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The Autodesk File

Bits of History, Words of Experience

Edited by
John Walker

Fifth Edition, 2017

The Autodesk File chronicles the history of Autodesk, Inc. and its principal product, AutoCAD, through contemporary documents edited and annotated by Autodesk founder and former CEO John Walker. The book traces the company from the first glimmer of an idea in the minds of the founders, through start-up, initial public stock offering, and growth from a loose confederation of moonlighting individuals to a leader in the industry of computer aided design. The book is available in several different editions, suited for on- or off-line reading with various tools. Click on the titles of the section describing the edition you prefer to view it or download to your computer.

Fifth Edition

The Autodesk File: Fifth Edition The Fifth Edition (2017) of The Autodesk File was prepared to commemorate the thirty-fifth anniversary of the founding of Autodesk in 1982. Except for correction of a few typographical errors, the content is identical to that of the 1994 fourth edition, but the book has been entirely reformatted and updated to contemporary Web standards. The typography uses Unicode text entities, and should be much easier on the eye. Each chapter is now a single document, instead of being broken into sections and subsections, and easier to read without incessant clicking on navigation buttons. All of the AutoCAD sample drawings used as illustrations have been re-made from their original PostScript plot files with higher resolution. The pop-up windows for footnotes (which were irritating and ran afoul of some browser pop-up blockers) have been replaced by [Footnote] icons which display the footnote when clicked. Cross-references are indicated by an [Ref] icon which navigates to the cited page when clicked. A navigation bar at the left provides instant access to all chapters, and highlights the current chapter regardless of how you arrived there. The Fifth Edition is compatible with most modern desktop browsers. The Safari browser on iOS mobile devices (iPad, iPhone) has a serious flaw in scrolling text within a window which has remained uncorrected for years. On these devices, you can read the iOS work-around edition, which contains a device-specific fix for the problem.

Fourth Edition with Frames

For older browsers which which support frames, this edition allows navigation through the book with a panel which lets you click chapter titles and go directly to that chapter. If, in addition, your browser supports JavaScript, simply moving the mouse over a footnote icon, like this one: [Footnote] will pop up a window containing the footnote. Moving the mouse over other footnotes displays them in the auxiliary window. Browsers without JavaScript (or users who have disabled JavaScript in their browsers) may display footnotes in the main document window by clicking the footnote icon, then use their browser's “Back” button to return to the main text. Users with more modern browers will find the Fifth Edition easier to read and navigate.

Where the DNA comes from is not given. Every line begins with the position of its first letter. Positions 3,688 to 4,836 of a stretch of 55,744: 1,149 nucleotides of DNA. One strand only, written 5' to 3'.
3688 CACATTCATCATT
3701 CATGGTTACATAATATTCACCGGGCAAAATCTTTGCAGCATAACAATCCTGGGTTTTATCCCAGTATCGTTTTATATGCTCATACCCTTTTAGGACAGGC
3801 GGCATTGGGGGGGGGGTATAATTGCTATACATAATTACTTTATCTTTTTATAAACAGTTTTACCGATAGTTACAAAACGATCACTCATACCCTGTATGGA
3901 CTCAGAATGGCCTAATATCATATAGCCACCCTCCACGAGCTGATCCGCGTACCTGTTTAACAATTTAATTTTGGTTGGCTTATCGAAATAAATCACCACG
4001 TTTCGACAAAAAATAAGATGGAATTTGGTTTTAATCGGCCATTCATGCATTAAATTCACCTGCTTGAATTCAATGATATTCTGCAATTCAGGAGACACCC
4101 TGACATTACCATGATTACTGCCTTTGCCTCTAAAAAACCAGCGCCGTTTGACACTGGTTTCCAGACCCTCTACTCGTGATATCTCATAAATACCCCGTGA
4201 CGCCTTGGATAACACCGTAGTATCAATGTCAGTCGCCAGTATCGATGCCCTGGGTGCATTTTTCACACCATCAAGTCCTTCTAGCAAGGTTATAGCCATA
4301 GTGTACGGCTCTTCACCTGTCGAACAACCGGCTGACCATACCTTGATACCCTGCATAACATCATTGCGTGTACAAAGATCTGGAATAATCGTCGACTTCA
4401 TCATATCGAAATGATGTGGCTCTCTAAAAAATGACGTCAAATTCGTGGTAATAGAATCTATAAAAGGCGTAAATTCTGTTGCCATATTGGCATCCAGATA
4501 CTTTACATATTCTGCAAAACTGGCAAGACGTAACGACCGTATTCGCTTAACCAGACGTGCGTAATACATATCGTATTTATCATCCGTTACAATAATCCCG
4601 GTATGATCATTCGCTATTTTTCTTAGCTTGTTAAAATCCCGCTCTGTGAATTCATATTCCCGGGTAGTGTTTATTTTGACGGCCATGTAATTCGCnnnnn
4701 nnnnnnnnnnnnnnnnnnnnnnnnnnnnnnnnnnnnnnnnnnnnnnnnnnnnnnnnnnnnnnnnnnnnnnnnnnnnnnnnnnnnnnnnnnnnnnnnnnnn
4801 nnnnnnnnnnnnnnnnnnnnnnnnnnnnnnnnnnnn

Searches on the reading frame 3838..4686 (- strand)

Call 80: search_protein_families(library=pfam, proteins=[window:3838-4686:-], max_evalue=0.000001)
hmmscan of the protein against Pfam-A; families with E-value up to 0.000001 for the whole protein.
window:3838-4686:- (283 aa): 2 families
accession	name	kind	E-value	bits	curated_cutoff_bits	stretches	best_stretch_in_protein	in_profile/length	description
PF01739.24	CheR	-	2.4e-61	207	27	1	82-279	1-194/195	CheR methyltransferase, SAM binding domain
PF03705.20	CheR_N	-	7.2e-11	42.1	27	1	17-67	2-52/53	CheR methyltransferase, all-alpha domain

No-Frame Web Edition

Works with Any Browser Users with browsers which do not support frames, or those who prefer a more linear presentation in a single window, may access a no-frame edition of The Autodesk File with identical content to the frame-based book. The no-frame edition includes the pop-up footnotes present in the frame edition, but since few browsers which lack frames are likely to support JavaScript, you can simply click on the footnote icon to display it, then use the “Back” button or keystroke to return to the text containing the footnote.

Acrobat PDF Edition

Acrobat PDF Screen If you prefer to read the book off-line, you can download a PDF edition (5.8 Mb, ZIP compressed) which you can read with the Adobe Acrobat Reader utility, available for most personal computers and Unix workstations, which may be downloaded free of charge directly from the Adobe Systems Web site. The Acrobat PDF edition preserves all the formatting of the original book, some of which was lost in creating the Web editions, and permits point-and-click navigation among chapters and to follow cross-references in the text.

Adobe is one of the most consistently irritating companies on Earth with which to do business. I'd like to give you a nice button for downloading your own copy of Acrobat Reader, but they won't let me use the image without “registering” and “licensing” it, which I'm certainly not going to do in order to promote their product and its file format.

PostScript Edition

The Autodesk File was originally typeset using TeX with the LaTeX macro package. Camera-ready copy was generated from PostScript created by the dvips utility. The PostScript edition is a single monolithic file, more than 16 megabytes, containing the entire book as originally typeset. You can read it on-line with a PostScript viewing program such as GhostScript (which is free), or print it on any PostScript-compatible printer. Before sending this file to a printer, consider that the book is almost 900 pages long! This is a big print job, which will consume lots of paper, toner, and, potentially, good will of any colleagues with whom you share the printer. The PostScript edition may be downloaded as either a ZIPped archive or a gzip compressed PostScript file; both are 4.9 Mb in length and uncompress to a 16 Mb PostScript file.

by John Walker